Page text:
Over all, I’ve had bad experiences with almost any piece of Dell hardware except monitors. I remember it starting somewhen back in the 2000s when a friend asked me if I could install a new operating system on his Dell desktop and I couldn’t, because the bloody OS license was hard-locked in the Bios and it wouldn’t boot with another OS. I have developed the habit of muttering “ah hell, it’s a dell” whenever I see one of their machines.

Sorry, I’m aware this wasn’t helpful…



Sorry, I have nothing to contribute to the topic.

My only Dell is a NetBook (Inspiron Mini 10, or so?) from 2009? I had no problems replacing the included linux with LUbuntu (lightweight Ubuntu) and it’s quiet and got super long battery life. Of course it cannot run any modern app, and not even system control panels fit on that low resolution screen, just barely a browser and text editor and some CLI dev tools. Oh and I can run Minecraft as a slideshow on lowest graphic settings by installing 8-bit textures and optifine! :joy: The one thing that I will warn people against is, this Dell had the worst touchpad I have ever experienced, you couldn’t click without moving the pointer…


Back in the 1990s, Wyse (the terminal people) made a range of PCs that had no on-board BIOS access. If you needed to change BIOS settings, you had to insert a special floppy disk, and run an access program.

Wyse didn’t tell anybody about this, and the floppy disk wasn’t supplied as standard to customers. You only found out about it if you called their service department.

Nobody ever explained what you were supposed to do if your reason for accessing the BIOS was because your floppy drive wasn’t working.


Time to rebrand as Unwyse


This is with NMS, nothing else I have works as hard :slight_smile:

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NMS is a special case. Every game I have runs great. NMS runs fairly well but locks my PC up for quite a while after stopping it. My CPU is tapped out and my memory is consumed until it all clears out. Currently building a new PC with tons of memory. In the meantime, I have turned a few graphic settings back and it has helped.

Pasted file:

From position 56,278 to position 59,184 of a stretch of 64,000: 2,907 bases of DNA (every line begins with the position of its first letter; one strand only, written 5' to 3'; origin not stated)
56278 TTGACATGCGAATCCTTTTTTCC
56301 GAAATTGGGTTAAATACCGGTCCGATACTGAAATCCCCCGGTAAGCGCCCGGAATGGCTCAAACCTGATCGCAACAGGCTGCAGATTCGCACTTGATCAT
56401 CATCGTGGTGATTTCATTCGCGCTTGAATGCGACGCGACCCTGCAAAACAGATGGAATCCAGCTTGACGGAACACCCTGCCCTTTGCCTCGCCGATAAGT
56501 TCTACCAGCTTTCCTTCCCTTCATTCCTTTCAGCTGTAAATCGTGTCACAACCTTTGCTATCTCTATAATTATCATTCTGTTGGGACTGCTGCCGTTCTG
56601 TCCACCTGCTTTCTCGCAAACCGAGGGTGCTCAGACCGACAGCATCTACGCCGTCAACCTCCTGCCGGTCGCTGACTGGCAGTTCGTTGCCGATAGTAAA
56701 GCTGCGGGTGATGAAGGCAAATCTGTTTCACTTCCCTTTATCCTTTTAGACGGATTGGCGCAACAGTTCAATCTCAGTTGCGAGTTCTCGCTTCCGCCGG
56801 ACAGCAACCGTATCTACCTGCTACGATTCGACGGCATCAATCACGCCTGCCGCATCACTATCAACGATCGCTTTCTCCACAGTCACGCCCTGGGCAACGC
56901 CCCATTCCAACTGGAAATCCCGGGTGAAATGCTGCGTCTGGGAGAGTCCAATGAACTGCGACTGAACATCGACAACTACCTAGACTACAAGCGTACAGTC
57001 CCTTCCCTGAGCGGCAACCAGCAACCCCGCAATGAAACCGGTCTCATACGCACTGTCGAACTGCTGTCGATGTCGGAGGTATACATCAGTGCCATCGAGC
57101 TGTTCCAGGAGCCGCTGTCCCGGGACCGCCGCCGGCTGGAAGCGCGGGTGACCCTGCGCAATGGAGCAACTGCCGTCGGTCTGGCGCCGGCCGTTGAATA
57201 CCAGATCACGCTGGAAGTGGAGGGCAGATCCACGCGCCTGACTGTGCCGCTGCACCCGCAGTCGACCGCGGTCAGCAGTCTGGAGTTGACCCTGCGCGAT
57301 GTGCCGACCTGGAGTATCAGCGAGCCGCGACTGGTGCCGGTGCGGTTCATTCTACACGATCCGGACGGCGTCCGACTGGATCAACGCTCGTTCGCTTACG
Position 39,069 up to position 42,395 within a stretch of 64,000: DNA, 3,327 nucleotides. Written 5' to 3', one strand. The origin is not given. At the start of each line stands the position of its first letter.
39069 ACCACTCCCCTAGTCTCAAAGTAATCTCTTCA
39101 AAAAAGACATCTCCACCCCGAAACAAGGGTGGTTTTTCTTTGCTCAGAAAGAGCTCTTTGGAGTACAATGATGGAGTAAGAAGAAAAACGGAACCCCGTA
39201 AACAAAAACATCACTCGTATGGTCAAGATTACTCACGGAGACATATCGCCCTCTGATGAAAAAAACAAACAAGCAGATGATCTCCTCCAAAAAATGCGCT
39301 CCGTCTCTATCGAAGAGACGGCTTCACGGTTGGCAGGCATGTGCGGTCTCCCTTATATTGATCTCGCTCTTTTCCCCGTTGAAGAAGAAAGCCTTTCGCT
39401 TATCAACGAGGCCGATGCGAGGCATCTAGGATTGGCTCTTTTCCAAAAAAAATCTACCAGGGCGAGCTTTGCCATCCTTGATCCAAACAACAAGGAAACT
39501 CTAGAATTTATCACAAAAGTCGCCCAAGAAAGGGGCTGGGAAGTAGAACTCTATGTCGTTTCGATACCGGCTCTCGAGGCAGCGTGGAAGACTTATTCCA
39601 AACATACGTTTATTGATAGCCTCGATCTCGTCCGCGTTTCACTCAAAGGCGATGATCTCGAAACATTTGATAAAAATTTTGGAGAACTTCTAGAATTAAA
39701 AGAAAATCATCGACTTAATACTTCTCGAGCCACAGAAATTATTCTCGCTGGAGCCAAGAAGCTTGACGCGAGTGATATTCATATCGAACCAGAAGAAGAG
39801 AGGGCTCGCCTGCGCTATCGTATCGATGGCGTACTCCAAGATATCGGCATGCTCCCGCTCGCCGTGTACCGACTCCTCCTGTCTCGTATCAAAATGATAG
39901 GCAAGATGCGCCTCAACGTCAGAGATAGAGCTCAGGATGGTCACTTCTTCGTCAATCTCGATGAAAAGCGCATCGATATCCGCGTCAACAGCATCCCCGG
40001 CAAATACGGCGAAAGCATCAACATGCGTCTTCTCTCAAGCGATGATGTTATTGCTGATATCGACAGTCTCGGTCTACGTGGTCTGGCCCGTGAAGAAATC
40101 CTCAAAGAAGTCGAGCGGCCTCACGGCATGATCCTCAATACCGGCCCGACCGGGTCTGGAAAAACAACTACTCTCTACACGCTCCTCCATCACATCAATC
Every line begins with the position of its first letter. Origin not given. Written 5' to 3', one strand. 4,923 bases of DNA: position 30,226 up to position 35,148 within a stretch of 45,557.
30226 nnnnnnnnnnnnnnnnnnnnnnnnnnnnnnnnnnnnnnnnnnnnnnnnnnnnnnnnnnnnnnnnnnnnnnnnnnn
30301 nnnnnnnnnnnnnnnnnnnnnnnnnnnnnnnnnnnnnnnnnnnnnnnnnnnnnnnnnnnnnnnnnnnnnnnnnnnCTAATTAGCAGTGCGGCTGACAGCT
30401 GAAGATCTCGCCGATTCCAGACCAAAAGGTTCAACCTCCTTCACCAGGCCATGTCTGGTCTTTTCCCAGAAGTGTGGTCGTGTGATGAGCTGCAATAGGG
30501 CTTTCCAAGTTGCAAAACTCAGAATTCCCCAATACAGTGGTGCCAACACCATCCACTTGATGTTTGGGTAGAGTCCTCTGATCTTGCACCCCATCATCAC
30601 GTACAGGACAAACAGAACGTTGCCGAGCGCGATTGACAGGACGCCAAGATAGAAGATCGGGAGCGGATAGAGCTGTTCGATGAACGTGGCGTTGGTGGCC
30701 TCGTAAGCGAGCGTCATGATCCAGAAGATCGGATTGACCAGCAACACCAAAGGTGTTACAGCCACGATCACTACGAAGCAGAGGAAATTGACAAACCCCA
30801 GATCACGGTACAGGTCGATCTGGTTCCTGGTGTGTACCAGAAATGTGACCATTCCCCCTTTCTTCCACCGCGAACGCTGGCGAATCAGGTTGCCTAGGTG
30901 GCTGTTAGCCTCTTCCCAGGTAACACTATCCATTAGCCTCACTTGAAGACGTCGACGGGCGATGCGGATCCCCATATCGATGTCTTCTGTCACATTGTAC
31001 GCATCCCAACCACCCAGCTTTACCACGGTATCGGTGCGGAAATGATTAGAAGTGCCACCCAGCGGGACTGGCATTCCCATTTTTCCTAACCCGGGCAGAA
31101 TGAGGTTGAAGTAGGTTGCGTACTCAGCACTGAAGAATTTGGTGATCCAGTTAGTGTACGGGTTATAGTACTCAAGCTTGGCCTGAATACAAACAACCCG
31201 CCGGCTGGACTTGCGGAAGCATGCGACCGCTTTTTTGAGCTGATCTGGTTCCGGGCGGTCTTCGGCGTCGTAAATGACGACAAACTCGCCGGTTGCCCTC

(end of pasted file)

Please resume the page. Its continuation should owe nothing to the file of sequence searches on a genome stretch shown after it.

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Just to add for when you get around to troubleshooting, NMS settings are very kind in letting you know which setting will effect cpu, gpu or both, so turning down a bunch of stuff that might be throttling your dells cpu would be a good start. When in settings when hovering over a selection, a tooltip to the right will tell you if it uses cpu or gpu more.

NMS being a proc gen universe is very cpu dependant as its constantly writing the world in to memory instead of preloading like you could with a “baked” game. So turning down any cpu heavy process will help performance exceptionally.

Tesselation, although a graphical feature, is heavy on cpu calculations so I usually have that at lowest without turning it off entirely, and I turn world complexity somewhere in the mid range. You still see big trees as far as the horizon so it doesnt gimp draw distance, it just reduces the lod pop in to not render as far out and although its gpu when it comes to LOD cpu struggles to maintain so many props getting written in and out (not sure how it actually works, this is my laymans explanation of my vague knowledge of real time rendering)